TThe next article in our series on slang in foreign languages is all about Italian slang expressions and Italian idioms. We understand how hard it can be to find great resources for learning Italian fast. Since your possibilities for full-fledged immersion may be few and far between, there’s a real need for resources that prepare you for when you finally do get to travel to an Italian-speaking region. So to get you started, here are a few key Italian slang expressions.

Last Updated: 01/05/2024

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10 Essential Italian Slang Words & Expressions

If the only Italian expression you know is “mamma mia,” you’re not going to get very far in Italy! This article is all about the Italian slang and idioms that Italians actually use. You definitely won’t find them in textbooks, and you might not even find them in most Italian books. But if you ever travel to Italy, you’ll hear them all the time.

Before we get started, you might be wondering how to talk about this kind of informal language. “Slang” in Italian is “gergo.” So, ready to learn some more gergo? Andiamo!


Che figo! | How awesome!

Click play to hear it pronounced:

little kid smiling slang expressions in italian mosalingua

“Stasera andiamo al concerto finalmente, che figo!” |
“We’re finally going to the concert tonight, how awesome?!”

To start things on a positive note, you can use “che figo” to show how surprised, happy, or excited you are about something in one quick expression, like in the example above. “How awesome!”

Che schifo! | That’s gross!

Click play to hear it pronounced:

boot stepping in gum che schifo italian

“Non toccare quella roba per terra, che schifo!” |
“Don’t touch that stuff on the floor, that’s gross!”

At the other end of the spectrum, we have “che schifo,” an interjection for showing disgust or utter unhappiness.

Literal translation: Schifo as a single word more or less means “disgust.” But it’s found in a lot of other famous Italian expressions, such as “fa schifo,” which, when used right, can be a little more abrasive.

In bocca al lupo | Good luck / Break a leg

Click play to hear it pronounced:

dandelion being blown

“Oggi hai l’esame, vero? In bocca al lupo!” |
“You have your test today, right? Good luck!”

To me, “break a leg” was never the kind of encouragement I was looking for. So when I learned that Italian has a much more exciting way to wish someone good luck, I put it at the top of my list. Literally, “in bocca al lupo” means “into the mouth of the wolf.” What an image!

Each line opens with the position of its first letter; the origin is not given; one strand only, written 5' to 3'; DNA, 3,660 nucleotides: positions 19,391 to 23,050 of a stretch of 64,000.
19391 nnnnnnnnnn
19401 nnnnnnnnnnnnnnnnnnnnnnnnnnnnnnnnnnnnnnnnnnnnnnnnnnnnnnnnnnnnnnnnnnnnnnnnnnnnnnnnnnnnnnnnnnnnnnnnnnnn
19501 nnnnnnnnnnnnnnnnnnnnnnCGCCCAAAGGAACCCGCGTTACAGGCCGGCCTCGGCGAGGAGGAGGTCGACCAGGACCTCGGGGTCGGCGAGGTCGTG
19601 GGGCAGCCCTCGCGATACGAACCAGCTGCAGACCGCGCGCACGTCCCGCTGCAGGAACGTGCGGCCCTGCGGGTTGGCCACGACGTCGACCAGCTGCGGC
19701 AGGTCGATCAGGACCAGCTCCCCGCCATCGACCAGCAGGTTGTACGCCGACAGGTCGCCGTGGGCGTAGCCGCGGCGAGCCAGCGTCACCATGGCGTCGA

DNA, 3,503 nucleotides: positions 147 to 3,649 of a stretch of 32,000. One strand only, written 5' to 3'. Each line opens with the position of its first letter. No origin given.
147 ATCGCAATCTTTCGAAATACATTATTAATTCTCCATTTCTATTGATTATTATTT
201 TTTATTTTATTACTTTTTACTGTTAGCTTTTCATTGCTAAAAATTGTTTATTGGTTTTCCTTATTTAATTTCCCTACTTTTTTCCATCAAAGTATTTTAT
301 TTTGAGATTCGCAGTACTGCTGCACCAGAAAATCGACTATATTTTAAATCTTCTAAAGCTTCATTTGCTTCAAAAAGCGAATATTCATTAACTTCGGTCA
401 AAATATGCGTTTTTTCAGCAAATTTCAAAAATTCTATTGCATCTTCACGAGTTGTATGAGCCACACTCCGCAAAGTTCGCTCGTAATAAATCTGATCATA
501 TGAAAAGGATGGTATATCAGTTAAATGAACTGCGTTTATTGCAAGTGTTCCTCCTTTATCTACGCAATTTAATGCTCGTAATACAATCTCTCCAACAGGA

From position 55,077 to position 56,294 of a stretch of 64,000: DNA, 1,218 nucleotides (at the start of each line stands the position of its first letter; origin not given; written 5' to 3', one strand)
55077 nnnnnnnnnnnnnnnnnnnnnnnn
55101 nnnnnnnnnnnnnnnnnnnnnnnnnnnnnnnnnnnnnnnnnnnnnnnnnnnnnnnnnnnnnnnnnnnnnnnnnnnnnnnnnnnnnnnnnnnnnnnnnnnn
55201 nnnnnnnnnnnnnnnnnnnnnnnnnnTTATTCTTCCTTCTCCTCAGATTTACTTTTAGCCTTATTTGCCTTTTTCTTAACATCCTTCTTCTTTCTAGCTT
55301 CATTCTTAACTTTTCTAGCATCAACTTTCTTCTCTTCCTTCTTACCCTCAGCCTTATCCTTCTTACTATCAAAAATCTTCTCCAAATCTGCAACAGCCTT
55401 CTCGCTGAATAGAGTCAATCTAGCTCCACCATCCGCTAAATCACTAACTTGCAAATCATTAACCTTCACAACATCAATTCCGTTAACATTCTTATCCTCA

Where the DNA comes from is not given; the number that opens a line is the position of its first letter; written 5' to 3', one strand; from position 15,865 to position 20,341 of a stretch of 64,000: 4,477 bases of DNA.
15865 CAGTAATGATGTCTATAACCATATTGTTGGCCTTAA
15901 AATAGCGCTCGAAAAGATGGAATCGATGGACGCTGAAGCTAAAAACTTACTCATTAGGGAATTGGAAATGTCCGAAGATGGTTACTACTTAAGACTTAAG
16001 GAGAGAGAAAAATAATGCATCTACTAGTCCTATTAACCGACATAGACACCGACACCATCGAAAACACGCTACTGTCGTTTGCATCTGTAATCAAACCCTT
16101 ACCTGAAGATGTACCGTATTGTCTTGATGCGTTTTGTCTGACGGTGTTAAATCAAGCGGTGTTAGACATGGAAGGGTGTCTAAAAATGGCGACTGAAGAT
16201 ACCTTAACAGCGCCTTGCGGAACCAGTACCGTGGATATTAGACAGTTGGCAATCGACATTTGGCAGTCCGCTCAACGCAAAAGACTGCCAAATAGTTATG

Fregatura | Rip off

Click play to hear it pronounced:

credit card

“Che fregatura! 80$ per una camicia da 30$?!  |
“What a rip off! $80 for a $30 shirt?!”

As we mentioned in our article on French slang, “rip-off” may be your go-to word if you visit the more tourist-heavy cities in Italy. Definitely don’t call the person selling you a shirt a “fregatura” to their face, but it may be the best term for expressing your thoughts to your shopping partner. If you want to learn to express just how badly you were ripped off, make sure you learn the numbers in Italian with our handy study guide.

Related words: Fregatura comes from the verb fregare, which, literally, means to rub. It’s a colloquial way of saying “to cheat” or “to steal.” Click here to learn some other important Italian verbs.

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Figurati! | Don’t worry about it!

Click play to hear it pronounced:

person holding up sad face sign

“Figurati, non c’è bisogno che mi ridai subito la sciarpa!” |
“No need to give my scarf back right away, don’t worry about it!”

Next, if you’re lucky, your friend might say, “Figurati! I’ll buy the shirt for you.” The term “figurati” is an Italian expression for “don’t worry.”

I vecchi | Parents

Click play to hear it pronounced:

italian parents kissing baby

“I vecchi non sono a casa, quindi do una festa.” |
“My parents aren’t home, so I’m having a party.”

Here’s a great Italian slang expression for our younger readers. Simply put, your “vecchi” are your parents. If you want to talk about one parent in particular, you can call your “old lady” your “vecchia” and your “old man” your “vecchio.”

Literal translation: “I vecchi” simply means “the olds” or “the old ones.”

Mannaggia | Damn!

Click play to hear it pronounced:

upset man head in hands

“Mannaggia, ho rotto il bicchiere!” | “Damn! I broke the glass!”